There are frequent cases of partially masked pillboxes, or others that were supplied with a fictitious roof to conceal it from aircraft.
Fortified structures are a crucial way of protecting soldiers from enemy attacks and ensuring their combat effectiveness. During the Second World War, hardened field defenses formed part of British preparations for a possible German invasion. These were small-fortified structures, commonly known as pillboxes.
The directive of Fortifications and Works (FW3) was developed under the leadership of Major-General G.B.O. Taylor in May 1940. The directive sought to develop simple but effective pillbox designs that local workers and soldiers could quickly build in defensive locations.
In June 1941, basic designs were created for rifle, light machine gun, medium machine gun, and anti-aircraft defensive emplacements. The Air Ministry presented its own pillbox to protect airfields from paratroopers and airborne troops.
The basic designs were adapted for local conditions, meaning their height, size, and entrance location varied depending on the needs of the area. Pillboxes built into hillsides may not have had an embrasure on some walls, or there might be additional walls protecting the entrance.
The wall and roof thickness varied from 12 in to 3 ft 6 in (0.3 to 1.1 m), but the designs were often much thinner. Many pillboxes were cramped and uncomfortable, but Type 28 provided enough space for some home comforts.
Despite the same basic design, the construction methods used resulted in them looking quite different. In some cases, bricks were used as formwork for the reinforced concrete, while other pillboxes used wood or corrugated iron as formwork.
Construction of the fortifications would make use of any materials local to the site. Expedient use of local materials had additional advantages, including easy resource access, accelerated construction, and camouflage which helped the defensive structures merge with the background.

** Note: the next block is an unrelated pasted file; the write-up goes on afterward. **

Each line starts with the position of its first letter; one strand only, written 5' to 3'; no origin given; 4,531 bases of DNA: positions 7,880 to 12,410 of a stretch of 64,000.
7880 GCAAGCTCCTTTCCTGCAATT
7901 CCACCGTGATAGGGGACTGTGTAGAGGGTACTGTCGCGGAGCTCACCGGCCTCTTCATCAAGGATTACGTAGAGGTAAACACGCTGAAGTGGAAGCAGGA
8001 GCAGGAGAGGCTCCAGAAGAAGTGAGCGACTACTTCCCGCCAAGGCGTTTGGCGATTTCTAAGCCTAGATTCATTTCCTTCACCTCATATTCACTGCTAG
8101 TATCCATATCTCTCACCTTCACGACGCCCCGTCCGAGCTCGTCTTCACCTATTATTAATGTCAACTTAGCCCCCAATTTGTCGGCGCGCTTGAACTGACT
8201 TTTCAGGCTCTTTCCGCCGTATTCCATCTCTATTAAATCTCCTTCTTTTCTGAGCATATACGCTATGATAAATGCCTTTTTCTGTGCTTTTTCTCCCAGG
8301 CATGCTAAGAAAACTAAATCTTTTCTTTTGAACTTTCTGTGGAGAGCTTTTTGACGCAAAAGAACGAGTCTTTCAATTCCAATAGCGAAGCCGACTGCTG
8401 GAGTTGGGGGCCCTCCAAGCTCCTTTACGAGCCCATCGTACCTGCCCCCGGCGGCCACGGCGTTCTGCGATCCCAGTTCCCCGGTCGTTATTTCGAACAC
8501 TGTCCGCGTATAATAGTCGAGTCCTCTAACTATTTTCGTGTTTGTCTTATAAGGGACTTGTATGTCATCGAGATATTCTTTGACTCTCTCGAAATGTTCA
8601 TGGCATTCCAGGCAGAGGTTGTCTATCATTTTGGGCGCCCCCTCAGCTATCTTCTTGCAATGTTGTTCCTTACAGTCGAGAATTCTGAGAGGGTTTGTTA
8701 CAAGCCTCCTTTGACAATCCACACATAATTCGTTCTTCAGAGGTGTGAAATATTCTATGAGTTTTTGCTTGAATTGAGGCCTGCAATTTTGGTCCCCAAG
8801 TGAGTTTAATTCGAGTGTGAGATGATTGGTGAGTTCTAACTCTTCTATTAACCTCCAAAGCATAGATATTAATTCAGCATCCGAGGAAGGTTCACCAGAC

Additionally, the directive made recommendations on the concealment of bunkers and other field fortifications. Many fortifications were inserted into the side of a hill, buried in the ground, or had soil piled on the roof and sides to give the lowest possible profile.
Moreover, camouflage paint and nets were sometimes used to break the contour.
Some pillboxes were designed to resemble a completely different structure so that they would not look dangerous at first glance. There are frequent cases of partially masked pillboxes, or others that were supplied with a fictitious roof to conceal it from aircraft.
As a rule, the reinforced concrete used in construction consisted of thin steel reinforcing bars in the walls, roof, and floor that were fastened together. However, there are cases where of pillboxes constructed with scrap metal, such as as park railings or even bits of an old bed frame.
Local commanders were able to make changes to the pillboxes and sometimes introduced their own designs. New designs or design adjustments were often done to adapt them to local conditions.
Construction was mixed between small and limited productions and commercially produced structures.
It is worth noting that the British also used a small number of pillboxes built during the First World War.